As clothing is made for living bodies, problems of inactivity and rigidness – as may occur when exhibiting fashion in museum contexts as a result of bodies being replaced by mannequins (Debo, 2003:9) – is also a problem present in the design studio. Broby-Johansen (1953:2) points out that to thoroughly know anything about clothing, we must first discover what the clothes conceal – the body – and then observe them in use. This is clear for the paradigm of ancient drapes, as only the rectangular piece constituting, for example, a sari is not enough to understand the sari: the body cannot be left out. However, the body is just as essential for understanding any kind of garment: the garment in itself is not enough, and neither are the garment and its pattern. Without the body, the garment can neither be entirely understood, nor fulfilled, or as Yamamoto notes: “Clothing is, ultimately, made to be worn. It is complete only at the instant it is donned by a living human being” (2010:68). Dress historian Dorothy Burnham further notes, “The body with its need for movement is a variable constant in the development of clothing” (1997:2). As valid as this point is from a historical perspective for developments in dress, it is equally essential for the creation of dress and for future developments in the field of pattern cutting.
For practical reasons, fashion designers do not typically work directly on a human body while draping or constructing a garment. Within the different pattern cutting paradigms and methods, different theoretical approximations of the body can be identified – theories that do not represent the body accurately, yet close enough to be useful for cutting and draping. These approximated theories aid in the construction and design process and are also used to make predictions of the result easier.
For ancient wraps, the body was present during the creation of the garment, as it was wrapped on the actual wearer. However, directions regarding how the fabric was draped around the body may be extracted and viewed as models of explanation or theoretical frameworks for these garment types. Similar to ancient drapes, historical garments made within the paradigm of rectangular-cuts – resting on the shoulders or on the waist – were also not cut from patterns, and, as shown earlier, it is possible to extract directions or guidelines from these garment types by observing their relation to the body in the same manner as for ancient drapes.
For drafting and flat construction, the tailoring matrix is the theoretical approximation used predominantly, along with the basic block patterns derived from it. This paradigm has come to define the construction of modern garments, with their shoulder and side seams, together with developments of grading principles, and the framework is arguably also strongly interconnected with the contemporary notion of fit, which is a rather different concept to that of form in relation to the dressed body. For draping on the dress-stand, the tailoring matrix arguably also constitutes the theoretical framework that shares both methodological directions of working (from the outside and inward) and the horizontal and vertical guidelines for measuring and marking.
The methods of draping and flat construction that are based on the paradigm of the tailoring matrix work principally from the outside towards the body, as they begin with a straight matrix or a straight piece of fabric pinned onto the dress-stand. From that flat surface, surplus fabric is gradually removed by inserting darts and by shaping seams, which adjusts the shape of the fabric towards the body. In contrast to construction methods based on the tailoring matrix, ancient whole cloth wrap dressing clearly works from the body outward, as it drapes the fabric around the body without cutting into it. This is arguably also the case for historical rectangular dressing being noticeable in (i) the usage of gussets to create shape, thus adding as opposed to removing fabric, as with the darts in the tailoring matrix and (ii) the directions of hang-and-balance that may be extracted from these garments in a manner resembling those of ancient drapes.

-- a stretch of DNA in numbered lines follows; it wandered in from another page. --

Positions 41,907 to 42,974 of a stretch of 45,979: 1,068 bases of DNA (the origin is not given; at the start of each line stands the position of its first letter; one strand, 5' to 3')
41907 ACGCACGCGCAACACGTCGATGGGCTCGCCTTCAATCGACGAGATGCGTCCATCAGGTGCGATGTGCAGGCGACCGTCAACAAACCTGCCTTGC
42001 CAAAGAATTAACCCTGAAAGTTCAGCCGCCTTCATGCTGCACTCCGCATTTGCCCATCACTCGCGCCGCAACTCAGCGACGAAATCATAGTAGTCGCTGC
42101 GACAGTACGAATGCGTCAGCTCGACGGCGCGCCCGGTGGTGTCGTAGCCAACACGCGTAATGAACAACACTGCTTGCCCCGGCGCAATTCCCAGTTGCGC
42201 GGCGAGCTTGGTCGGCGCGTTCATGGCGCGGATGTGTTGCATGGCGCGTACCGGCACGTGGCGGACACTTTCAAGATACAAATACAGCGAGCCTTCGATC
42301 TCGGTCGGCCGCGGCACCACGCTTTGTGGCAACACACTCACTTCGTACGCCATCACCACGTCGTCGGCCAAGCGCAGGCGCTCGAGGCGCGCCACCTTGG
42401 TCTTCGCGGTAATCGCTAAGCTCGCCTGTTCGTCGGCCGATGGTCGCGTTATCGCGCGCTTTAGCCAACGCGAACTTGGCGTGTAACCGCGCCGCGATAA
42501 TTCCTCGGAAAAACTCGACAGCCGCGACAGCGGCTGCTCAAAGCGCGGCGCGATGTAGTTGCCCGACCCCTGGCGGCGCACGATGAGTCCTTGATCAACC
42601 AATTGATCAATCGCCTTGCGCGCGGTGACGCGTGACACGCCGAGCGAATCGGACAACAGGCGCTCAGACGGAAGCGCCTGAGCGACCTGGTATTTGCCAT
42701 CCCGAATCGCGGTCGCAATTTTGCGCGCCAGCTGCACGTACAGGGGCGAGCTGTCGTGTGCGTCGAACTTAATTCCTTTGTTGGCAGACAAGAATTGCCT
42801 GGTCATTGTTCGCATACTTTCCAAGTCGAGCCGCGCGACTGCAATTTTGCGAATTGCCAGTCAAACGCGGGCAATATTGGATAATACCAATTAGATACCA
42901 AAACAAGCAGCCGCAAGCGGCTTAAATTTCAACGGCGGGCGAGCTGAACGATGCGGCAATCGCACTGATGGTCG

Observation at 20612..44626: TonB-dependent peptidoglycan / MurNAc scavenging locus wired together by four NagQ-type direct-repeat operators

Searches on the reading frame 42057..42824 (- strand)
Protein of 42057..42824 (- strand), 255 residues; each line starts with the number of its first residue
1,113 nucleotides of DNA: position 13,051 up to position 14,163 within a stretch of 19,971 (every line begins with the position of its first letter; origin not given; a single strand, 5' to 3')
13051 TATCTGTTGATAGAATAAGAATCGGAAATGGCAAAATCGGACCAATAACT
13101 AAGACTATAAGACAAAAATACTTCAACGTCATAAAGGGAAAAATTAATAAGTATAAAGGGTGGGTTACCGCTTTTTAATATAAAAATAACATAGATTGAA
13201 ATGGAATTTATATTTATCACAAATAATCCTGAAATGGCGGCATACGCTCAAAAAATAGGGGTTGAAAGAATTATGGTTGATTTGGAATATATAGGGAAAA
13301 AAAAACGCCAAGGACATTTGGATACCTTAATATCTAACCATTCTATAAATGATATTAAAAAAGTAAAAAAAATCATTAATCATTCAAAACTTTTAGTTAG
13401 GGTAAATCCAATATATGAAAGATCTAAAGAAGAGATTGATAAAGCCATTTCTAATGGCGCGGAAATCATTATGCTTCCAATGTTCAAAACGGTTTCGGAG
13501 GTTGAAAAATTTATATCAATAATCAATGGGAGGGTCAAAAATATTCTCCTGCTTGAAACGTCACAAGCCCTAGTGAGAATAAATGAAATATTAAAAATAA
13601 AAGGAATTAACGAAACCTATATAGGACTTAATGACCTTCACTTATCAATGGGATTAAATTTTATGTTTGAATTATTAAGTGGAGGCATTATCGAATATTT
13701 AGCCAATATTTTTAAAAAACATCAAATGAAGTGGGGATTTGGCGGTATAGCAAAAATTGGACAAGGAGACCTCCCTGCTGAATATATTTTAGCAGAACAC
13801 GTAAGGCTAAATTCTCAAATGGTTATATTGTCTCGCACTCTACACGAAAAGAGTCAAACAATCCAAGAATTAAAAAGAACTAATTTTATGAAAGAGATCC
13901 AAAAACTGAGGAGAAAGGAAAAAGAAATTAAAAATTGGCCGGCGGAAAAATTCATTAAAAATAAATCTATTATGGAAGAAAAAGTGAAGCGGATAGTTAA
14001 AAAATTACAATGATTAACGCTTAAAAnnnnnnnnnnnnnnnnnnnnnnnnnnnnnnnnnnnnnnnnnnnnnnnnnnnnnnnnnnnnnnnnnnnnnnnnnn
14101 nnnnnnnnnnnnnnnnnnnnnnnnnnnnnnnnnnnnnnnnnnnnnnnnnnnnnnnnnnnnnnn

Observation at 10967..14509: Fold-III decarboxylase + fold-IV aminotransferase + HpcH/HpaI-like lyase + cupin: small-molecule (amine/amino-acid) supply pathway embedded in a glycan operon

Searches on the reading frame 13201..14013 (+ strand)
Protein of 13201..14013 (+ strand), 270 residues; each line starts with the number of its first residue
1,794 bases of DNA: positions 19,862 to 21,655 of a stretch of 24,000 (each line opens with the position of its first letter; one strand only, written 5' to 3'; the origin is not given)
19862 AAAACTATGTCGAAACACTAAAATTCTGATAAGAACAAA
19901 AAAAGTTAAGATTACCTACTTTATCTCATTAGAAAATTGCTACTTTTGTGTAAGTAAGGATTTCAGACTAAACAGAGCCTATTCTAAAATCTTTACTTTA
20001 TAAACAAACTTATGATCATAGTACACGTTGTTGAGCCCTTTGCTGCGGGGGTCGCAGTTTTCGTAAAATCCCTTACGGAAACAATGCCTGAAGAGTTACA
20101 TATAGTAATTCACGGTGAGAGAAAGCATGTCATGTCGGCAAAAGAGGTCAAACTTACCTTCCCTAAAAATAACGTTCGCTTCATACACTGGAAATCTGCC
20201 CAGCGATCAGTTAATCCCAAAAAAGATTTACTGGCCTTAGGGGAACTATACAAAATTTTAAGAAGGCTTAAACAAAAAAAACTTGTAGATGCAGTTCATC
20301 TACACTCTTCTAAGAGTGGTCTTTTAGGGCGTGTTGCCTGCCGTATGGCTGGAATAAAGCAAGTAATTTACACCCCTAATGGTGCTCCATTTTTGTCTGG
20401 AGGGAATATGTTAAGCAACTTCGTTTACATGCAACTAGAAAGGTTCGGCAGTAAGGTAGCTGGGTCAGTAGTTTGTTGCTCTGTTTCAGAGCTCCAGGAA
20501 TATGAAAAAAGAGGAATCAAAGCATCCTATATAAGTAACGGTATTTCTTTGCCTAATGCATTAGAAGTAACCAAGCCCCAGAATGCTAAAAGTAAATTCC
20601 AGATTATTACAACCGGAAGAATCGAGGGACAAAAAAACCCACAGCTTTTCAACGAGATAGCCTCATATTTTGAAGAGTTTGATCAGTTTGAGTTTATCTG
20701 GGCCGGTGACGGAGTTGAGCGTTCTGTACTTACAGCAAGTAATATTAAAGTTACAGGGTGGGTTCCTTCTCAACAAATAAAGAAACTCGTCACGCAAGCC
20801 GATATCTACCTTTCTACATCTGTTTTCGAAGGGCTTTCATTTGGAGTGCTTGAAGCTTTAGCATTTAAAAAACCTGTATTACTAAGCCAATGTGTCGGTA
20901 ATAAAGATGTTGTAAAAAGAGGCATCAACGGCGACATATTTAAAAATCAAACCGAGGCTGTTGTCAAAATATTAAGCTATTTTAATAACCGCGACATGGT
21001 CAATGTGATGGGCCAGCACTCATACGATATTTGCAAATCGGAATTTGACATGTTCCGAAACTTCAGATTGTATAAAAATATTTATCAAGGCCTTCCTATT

The mathematical systems developed during the 19th century in attempts to turn pattern cutting into a scientific practice have certainly had a huge impact on the development of the field. Theories of construction based on horizontal and vertical measurements of the body and the methods of drafting patterns based on mathematical instructions are successful and operational ways of representing the static body. The practice of drafting from a tailoring matrix of straight lines in combination with given measurements makes it relatively easy to communicate the procedures of drafting in literature, utilising scaled sketches and verbal explanations.
As Almond (2010:16) notes, understanding the fundamentals of cutting is an essential part of designing garments, both from a creative and commercial point of view. Working with patterns requires “a sound knowledge of the human form” (Hulme, 1945:23) and an ability to envision the body while shaping the pattern pieces. However, Fischer (2008:25) notes that, in educational settings, “pattern cutting can at first seem difficult and intimidating but with a basic understanding of the rules to be followed – and broken! – the aspiring designer will soon learn interesting, challenging and creative approaches to pattern cutting.” May this difficulty of understanding and applying pattern cutting rules relate to the foundations of the prevalent theoretical framework? Does the tailoring matrix promote such abilities as envisioning the body while shaping pattern pieces? It can be assumed that the tailoring matrix is a valid way of representing a static body correctly, but whether or not this theoretical framework is a preferable way of describing and understanding the interaction between soft fabric and the living body is questionable.